The StackOverflow FAQ includes a lot of information on how to ask questions and what questions to ask, but very little information on what makes a good answer. I often see answers (example) of the sort that simply reference an external site and say, in effect, go read this. Unfortunately, over time this will lead to answers that are merely broken links as the linked information is moved (or removed). On occasion, I've added comments indicating that answers that link to external sites really need to have a summary so that they remain useful over time. I'd like to see something about how to construct a good answer addressed in the official FAQ along with the information about how to construct a good question.


You can now find the (linked in FAQ) content on writing a good answer at https://stackoverflow.com/questions/how-to-answer

  • but there is another side: a page by the link may be edited to reflect some changes, but a textual answer will remain the same.
    – user145842
    Commented Sep 11, 2010 at 13:50
  • 1
    Yes, please. (I'm talking here about the FAQ baseline, not SO in particular.) On some sites, bad answers are a bigger problem than bad questions, and there's no place to really hang that guidance in the FAQ. I raised this on a per-site meta and a member of the community team responded that the "answer" dialogue provides this guidance to low-rep users, but I think it needs to be more findable than that. Commented Apr 23, 2013 at 21:31
  • Oh well, so much for using bounty as a useful means to raise the profile and/or provoke action on old questions. This is the 3rd or 4rth time I've tried it, to little effect. My thanks to those who who stopped by long to share some of that most precious of resources, attention, on this. ;-) Commented Apr 29, 2013 at 21:16

4 Answers 4


It does now -- see https://stackoverflow.com/faq#deletion


I can't help with Stack Overflow's FAQ in particular; this is a general response.

When I asked on another site about adding answer guidance to the FAQ I got push-back from a member of the community team, who pointed out that (a) the FAQ is supposed to be short and (b) new users get "how to answer" guidance when actually composing an answer.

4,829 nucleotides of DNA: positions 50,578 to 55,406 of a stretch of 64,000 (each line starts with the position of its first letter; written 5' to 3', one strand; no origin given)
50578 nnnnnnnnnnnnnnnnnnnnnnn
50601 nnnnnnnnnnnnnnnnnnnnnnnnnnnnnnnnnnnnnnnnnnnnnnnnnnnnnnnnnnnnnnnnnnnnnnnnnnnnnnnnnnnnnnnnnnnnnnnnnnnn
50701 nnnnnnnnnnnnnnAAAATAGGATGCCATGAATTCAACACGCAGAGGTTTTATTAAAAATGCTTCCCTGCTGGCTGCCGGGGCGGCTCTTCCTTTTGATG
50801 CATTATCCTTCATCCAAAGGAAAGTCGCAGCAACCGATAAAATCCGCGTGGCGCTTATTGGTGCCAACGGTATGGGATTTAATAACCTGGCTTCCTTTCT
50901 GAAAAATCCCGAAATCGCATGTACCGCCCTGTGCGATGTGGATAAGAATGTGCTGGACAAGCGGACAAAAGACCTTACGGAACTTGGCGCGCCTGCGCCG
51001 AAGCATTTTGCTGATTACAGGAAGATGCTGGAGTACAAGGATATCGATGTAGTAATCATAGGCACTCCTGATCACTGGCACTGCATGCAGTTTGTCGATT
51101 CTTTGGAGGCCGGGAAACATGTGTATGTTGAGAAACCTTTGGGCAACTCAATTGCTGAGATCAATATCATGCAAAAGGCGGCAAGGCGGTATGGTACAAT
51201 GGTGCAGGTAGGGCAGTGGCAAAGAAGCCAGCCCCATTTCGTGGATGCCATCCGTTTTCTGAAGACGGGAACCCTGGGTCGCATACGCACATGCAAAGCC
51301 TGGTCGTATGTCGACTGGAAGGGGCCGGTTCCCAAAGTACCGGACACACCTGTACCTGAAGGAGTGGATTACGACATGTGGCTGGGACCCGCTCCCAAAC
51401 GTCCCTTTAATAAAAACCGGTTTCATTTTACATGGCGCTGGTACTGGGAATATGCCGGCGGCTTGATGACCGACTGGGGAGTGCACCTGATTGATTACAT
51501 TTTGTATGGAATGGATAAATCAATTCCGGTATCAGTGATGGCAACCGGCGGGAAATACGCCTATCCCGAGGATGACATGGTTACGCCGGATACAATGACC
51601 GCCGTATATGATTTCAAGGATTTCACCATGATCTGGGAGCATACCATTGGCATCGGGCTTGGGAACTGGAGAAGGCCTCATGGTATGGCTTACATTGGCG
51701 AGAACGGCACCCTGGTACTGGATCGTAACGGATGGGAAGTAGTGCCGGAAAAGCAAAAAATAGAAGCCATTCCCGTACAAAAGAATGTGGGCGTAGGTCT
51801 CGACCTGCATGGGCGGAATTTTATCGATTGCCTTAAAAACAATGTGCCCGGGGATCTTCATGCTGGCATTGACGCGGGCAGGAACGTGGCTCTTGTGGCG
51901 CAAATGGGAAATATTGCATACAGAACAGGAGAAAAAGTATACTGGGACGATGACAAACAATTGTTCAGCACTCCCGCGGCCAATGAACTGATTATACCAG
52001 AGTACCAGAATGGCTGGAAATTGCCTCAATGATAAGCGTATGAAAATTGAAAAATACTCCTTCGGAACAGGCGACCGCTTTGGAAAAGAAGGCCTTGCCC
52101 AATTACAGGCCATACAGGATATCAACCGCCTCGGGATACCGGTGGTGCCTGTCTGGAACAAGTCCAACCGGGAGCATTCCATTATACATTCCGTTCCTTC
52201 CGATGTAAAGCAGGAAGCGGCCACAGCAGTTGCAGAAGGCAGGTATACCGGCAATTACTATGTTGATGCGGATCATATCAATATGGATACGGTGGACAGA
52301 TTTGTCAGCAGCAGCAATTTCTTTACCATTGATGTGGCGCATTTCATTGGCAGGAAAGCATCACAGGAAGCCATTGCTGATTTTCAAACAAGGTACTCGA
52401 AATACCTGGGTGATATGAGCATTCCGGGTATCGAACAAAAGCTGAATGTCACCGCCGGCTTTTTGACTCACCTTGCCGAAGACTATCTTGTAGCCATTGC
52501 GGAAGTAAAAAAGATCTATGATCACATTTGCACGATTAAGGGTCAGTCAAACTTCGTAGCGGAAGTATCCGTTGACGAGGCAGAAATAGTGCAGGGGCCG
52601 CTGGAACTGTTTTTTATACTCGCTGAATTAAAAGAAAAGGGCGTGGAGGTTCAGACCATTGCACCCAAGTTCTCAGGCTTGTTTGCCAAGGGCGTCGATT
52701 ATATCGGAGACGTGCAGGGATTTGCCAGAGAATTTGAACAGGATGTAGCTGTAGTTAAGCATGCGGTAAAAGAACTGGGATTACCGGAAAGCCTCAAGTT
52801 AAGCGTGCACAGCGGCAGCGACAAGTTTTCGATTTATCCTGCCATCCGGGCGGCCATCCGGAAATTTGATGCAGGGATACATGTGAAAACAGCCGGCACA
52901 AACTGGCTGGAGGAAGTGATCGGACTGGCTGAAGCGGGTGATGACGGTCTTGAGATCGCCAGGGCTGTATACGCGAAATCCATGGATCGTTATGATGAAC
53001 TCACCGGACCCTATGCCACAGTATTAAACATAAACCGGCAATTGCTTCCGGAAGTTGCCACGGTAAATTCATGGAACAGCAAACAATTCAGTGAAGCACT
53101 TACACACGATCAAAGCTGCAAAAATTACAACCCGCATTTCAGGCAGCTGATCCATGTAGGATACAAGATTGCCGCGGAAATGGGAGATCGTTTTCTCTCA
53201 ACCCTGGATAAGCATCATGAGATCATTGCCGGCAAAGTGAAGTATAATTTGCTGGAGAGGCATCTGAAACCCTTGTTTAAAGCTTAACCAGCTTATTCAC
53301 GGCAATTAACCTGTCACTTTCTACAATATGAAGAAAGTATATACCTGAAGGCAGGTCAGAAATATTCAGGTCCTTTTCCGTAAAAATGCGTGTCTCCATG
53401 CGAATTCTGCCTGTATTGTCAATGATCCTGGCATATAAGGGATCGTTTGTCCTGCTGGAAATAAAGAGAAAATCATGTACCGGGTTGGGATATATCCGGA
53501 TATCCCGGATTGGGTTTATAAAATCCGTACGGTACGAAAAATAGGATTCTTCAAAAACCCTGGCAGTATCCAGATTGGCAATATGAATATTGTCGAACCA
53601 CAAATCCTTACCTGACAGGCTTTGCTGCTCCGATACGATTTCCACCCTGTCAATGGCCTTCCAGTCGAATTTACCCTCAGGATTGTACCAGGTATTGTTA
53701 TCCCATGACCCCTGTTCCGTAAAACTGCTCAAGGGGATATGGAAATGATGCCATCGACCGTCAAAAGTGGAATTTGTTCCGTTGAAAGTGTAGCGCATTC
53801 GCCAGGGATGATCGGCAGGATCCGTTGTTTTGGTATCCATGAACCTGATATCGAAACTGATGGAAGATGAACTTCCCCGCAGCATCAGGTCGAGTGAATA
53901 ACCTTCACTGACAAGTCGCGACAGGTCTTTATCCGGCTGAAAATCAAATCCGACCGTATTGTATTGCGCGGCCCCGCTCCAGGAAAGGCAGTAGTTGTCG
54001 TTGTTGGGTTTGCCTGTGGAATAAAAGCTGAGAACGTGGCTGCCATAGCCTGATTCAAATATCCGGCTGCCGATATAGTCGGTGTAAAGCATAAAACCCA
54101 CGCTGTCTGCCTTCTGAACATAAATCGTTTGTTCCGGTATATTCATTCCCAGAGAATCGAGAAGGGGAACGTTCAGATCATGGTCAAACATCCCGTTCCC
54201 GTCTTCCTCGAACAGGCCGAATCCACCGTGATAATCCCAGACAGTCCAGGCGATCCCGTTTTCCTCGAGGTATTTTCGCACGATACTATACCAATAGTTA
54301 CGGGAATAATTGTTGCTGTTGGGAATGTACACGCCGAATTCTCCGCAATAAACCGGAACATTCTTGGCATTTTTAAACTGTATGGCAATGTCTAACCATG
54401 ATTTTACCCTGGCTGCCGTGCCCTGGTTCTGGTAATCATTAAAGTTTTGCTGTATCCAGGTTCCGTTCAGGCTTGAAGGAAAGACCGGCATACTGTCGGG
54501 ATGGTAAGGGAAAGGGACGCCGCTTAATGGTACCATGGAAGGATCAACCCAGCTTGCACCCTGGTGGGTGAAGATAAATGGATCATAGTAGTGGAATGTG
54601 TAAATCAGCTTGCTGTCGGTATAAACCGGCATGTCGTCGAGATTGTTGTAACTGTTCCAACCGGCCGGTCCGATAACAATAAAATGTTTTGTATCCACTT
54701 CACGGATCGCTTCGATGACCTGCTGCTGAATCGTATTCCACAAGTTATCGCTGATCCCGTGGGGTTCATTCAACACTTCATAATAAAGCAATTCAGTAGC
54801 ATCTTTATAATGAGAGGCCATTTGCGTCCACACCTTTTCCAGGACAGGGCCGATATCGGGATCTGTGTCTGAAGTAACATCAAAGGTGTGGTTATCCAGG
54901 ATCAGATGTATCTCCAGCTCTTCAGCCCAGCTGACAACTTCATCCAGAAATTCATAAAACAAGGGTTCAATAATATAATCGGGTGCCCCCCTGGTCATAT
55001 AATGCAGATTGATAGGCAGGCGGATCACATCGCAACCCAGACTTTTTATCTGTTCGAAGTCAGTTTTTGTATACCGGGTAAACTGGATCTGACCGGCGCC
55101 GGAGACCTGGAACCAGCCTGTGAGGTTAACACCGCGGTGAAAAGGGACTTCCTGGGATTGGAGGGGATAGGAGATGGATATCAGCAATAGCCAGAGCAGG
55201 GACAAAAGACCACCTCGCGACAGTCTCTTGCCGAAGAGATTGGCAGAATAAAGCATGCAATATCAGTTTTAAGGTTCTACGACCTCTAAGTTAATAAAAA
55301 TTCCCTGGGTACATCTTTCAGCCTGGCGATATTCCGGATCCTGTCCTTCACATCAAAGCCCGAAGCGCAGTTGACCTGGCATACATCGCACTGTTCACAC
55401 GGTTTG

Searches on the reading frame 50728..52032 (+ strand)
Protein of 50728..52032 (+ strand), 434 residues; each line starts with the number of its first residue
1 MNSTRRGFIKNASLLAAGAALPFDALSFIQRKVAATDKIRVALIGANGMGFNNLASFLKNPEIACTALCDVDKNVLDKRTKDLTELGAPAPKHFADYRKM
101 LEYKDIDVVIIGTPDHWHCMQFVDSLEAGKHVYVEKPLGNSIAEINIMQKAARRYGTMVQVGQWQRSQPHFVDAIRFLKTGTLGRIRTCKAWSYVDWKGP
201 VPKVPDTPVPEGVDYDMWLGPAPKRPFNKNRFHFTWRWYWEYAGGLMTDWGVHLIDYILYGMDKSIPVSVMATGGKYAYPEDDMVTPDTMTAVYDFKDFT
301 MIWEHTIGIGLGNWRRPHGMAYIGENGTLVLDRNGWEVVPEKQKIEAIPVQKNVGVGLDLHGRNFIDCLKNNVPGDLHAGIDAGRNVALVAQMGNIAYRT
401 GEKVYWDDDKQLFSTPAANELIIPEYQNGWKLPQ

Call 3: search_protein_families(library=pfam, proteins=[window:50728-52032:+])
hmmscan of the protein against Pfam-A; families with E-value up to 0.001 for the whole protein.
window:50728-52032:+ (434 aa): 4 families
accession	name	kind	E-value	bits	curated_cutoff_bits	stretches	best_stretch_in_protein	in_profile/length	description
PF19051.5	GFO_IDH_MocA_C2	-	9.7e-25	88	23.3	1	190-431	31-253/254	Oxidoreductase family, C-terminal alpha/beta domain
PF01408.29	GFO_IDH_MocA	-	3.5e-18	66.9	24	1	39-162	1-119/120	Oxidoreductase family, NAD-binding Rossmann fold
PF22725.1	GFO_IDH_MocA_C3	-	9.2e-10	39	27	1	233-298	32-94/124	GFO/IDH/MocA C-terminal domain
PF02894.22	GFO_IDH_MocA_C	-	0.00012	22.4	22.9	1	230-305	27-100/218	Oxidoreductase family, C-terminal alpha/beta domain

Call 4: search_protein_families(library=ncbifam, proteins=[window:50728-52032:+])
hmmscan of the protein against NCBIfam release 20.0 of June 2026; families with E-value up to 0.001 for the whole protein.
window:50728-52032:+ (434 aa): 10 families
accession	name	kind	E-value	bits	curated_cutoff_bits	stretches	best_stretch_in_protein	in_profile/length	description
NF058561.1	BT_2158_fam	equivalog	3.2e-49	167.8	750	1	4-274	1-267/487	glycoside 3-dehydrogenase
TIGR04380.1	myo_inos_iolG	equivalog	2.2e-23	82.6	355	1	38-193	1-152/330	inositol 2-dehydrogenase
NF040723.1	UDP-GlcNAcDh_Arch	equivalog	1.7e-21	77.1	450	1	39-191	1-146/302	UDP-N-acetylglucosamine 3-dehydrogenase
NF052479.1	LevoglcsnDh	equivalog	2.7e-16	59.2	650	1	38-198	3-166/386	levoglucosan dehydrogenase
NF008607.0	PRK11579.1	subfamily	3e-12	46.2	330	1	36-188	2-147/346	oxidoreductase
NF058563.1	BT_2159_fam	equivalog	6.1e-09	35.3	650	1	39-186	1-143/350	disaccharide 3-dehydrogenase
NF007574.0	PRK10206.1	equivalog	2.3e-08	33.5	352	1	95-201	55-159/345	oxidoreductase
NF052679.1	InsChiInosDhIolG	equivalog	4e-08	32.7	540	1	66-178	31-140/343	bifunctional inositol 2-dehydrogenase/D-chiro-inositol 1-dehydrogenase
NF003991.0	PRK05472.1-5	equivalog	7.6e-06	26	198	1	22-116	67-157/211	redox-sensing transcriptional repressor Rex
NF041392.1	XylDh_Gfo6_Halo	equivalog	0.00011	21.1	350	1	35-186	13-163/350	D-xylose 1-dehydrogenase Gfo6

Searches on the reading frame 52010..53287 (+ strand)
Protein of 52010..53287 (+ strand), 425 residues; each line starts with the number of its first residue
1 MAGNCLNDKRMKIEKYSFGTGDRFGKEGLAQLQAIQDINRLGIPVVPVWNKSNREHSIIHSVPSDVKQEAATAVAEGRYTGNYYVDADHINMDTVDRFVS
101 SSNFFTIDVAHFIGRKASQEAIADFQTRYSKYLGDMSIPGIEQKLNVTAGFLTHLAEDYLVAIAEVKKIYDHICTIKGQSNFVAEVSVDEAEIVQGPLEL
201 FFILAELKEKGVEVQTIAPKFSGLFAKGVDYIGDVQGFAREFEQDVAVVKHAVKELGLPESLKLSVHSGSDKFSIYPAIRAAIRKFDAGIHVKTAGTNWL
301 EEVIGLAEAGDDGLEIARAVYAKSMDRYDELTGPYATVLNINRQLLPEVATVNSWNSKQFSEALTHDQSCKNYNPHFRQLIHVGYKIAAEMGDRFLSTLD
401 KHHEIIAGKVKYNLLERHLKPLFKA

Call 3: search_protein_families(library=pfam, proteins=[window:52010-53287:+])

But some sites (particularly the ones covering more-subjective topics) attract bad answers, so that's not really good enough. What seems to help is to create a meta post describing what makes a good answer on your site, and then link to that post from your FAQ. (And from comments posted on answers that violate your guidelines, as needed.)

Here are a few examples:

  • 1
    Thanks for the examples of usable workarounds. I'll study them with interest. With regards to the push-back comments: by that reasoning there's no need for a FAQ for good questions either. Commented Apr 30, 2013 at 21:37
  • 1
    I agree with your push-back on the push-back. And it seems that at least one site has added an answer section to their FAQ anyway, so there seems to be some flexibility here. Commented May 1, 2013 at 2:15

Adding a bit to this question.

Recently on Super User, I noticed more answers which were not actually answers. For example, these questions:

To such answers, I referred that answers should be indeed, answering the question, or at least bringing something to help, and not simply saying that you have same, or to give your opinion in general, and to this i refer to the FAQ.

But I noticed indeed that the FAQ is really detailed about questions, what to ask, to not ask there... But tells nothing about answers. In this case, it's more than "how to write a good answer", it's about basic ground rules, even if they seem obvious to people using the site regularly.

Maybe indeed the FAQ should include such disclaimers, like for the questions. It probably won't prevent such answers from being posted, but at least we can refer them to some ground rules.


Yes, it should.


You must log in to answer this question.

Not the answer you're looking for? Browse other questions tagged .